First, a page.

letsconnect

letsconnect

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Unfortunately it doesn't look as if it could be classed as a dental emergency, despite it being a mental health emergency that might be helped by a dentist's intervention. The definition of a dental emergency is here: https://www.england.nhs.uk/commissi...ds/sites/12/2015/11/74-dental-definitions.pdf

I don't believe any dentists in the UK are still open for anything but urgent treatment as defined by the link above - talk about bad timing :(. My heart goes out to you!!

Did you call 111? If so, what did they say?
 
G

Gilbo

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norwich, norfolk, uk
Not yet I haven't. I'm intending to do that later today (wednesday). I've just been reading up on the length of time molar sockets take to heal. Most articles say 3-7 days, with some being a maximum of two weeks. My socket, although it still looks fairly clean, is still wide open and doesn't look to have even started healing yet at over three weeks! Plus I also still have a large amount of pain around the gum and roof of my mouth. So maybe that could count as an emergency? As it definitely hasn't lessened much since the extraction. Also, having had to mostly eat on the right side of my mouth, the other top 1st molar is starting to really ache as well. Whether this is proof that my last dentist didn't do either root canal properly or not, I just couldn't say!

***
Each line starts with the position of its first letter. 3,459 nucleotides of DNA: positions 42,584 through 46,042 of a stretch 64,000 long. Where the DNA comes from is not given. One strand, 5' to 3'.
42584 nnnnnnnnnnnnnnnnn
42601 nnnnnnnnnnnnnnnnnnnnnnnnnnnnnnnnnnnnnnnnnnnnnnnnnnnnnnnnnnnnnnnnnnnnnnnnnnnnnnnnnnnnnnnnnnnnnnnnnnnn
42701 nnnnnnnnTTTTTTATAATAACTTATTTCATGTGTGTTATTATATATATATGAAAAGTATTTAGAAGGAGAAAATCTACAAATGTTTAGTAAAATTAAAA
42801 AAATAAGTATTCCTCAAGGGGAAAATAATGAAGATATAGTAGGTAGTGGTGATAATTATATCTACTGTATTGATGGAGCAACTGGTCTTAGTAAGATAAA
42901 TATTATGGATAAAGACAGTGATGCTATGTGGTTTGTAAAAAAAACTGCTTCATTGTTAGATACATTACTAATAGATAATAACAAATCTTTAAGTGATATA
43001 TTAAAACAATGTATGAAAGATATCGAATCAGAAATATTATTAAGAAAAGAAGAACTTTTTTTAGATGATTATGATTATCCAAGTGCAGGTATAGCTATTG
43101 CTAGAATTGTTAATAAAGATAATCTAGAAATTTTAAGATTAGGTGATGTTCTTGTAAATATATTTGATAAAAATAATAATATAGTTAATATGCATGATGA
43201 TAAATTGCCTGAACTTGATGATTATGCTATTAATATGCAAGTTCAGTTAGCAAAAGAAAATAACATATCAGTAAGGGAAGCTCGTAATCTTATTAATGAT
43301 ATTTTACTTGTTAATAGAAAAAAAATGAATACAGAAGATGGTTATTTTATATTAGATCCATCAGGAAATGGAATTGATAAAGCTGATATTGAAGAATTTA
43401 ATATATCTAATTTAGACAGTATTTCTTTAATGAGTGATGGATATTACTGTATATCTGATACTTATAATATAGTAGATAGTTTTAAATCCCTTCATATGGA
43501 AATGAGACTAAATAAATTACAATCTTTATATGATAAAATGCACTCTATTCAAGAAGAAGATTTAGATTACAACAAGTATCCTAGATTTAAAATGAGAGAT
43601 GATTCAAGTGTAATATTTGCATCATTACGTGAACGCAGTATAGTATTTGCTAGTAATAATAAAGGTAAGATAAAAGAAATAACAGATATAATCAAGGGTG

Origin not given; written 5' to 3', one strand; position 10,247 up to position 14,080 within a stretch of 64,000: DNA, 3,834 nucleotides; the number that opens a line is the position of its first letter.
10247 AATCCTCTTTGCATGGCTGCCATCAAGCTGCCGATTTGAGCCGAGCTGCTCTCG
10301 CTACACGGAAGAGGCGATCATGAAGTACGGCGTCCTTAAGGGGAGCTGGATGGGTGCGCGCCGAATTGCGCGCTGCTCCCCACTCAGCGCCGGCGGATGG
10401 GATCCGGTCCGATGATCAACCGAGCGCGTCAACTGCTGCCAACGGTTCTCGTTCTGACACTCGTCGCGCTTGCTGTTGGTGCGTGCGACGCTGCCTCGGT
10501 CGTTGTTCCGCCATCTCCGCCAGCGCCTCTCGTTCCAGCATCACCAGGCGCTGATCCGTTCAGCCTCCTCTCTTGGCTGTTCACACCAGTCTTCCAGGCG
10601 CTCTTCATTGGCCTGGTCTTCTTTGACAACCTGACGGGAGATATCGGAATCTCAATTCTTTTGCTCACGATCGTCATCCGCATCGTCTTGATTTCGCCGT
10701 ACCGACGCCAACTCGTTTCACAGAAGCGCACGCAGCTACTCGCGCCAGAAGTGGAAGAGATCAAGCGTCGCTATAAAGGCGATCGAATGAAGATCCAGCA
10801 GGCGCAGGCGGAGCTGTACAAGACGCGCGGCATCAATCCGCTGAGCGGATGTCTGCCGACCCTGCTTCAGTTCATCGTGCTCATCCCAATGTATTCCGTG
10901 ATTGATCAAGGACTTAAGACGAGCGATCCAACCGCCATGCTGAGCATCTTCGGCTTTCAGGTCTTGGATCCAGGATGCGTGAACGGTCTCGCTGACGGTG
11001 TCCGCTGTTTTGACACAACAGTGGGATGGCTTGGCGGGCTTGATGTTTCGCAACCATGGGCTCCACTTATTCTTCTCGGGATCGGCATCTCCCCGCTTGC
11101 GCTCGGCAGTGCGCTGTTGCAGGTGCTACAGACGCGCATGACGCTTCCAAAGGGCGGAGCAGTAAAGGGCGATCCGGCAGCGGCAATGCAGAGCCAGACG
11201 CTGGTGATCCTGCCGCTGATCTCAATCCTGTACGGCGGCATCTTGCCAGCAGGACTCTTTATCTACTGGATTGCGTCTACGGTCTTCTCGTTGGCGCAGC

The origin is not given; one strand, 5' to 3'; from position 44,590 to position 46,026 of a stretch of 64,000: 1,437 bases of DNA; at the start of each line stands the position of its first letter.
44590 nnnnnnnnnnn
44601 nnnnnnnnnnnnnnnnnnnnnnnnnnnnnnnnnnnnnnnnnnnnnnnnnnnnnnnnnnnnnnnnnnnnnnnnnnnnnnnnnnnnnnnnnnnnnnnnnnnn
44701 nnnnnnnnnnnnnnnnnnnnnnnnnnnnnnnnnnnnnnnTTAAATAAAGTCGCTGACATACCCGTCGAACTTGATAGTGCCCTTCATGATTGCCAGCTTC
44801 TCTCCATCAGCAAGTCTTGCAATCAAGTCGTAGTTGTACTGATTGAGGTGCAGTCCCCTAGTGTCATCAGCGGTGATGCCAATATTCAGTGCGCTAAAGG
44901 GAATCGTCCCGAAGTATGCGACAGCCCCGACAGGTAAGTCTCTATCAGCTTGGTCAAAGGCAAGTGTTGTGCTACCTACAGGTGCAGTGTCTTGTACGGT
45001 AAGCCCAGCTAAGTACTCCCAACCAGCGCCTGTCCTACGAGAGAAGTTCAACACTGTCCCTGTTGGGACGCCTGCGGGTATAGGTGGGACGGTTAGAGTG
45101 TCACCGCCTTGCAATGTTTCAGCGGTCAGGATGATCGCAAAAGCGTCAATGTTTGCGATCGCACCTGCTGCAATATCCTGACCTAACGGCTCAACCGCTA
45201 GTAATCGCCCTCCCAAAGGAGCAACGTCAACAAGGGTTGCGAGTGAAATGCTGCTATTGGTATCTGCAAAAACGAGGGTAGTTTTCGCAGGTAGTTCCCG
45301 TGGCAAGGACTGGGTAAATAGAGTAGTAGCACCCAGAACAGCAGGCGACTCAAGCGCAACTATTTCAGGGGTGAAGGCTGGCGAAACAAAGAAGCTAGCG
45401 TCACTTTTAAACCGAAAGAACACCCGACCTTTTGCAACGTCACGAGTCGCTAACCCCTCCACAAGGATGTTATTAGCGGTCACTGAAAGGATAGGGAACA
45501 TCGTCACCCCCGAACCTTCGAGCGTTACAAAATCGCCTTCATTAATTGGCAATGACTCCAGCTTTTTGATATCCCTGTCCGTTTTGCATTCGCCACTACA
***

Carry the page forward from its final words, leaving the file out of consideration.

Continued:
I find it hard to believe that something as serious as my constant 'tooth-digging-into-tongue' symptoms cannot be called an emergency, especially as this could end up pushing me over the edge before the 3 months or so are up! I just cannot imagine this much pain and trouble for such a long time. A helpline said 'Any dental problem should be addressed within 48 hours'. 'Emergency' should mean just that surely? Not related to this type of health problem or that one. Maybe I will have to try and convince my doctors that this is an emergency to me and they could have a word with some dental people? Maybe there should be a 'travelling dentist' service offered during these awful times? Why I haven't got through to 111 yet is partially as I've been very busy helping my disabled partner today, (which didn't help to take my mind off it) and also as the pain around my tooth socket, which is intense, is only really throbbing and almost unbearable while I'm eating. I keep having to call out if some food hits the sore spot! I haven't yet read the emergency definitions yet, as I know I'd probably lose all this typing! So I'm now going to do that and will definitely be calling someone later on! Thank you again.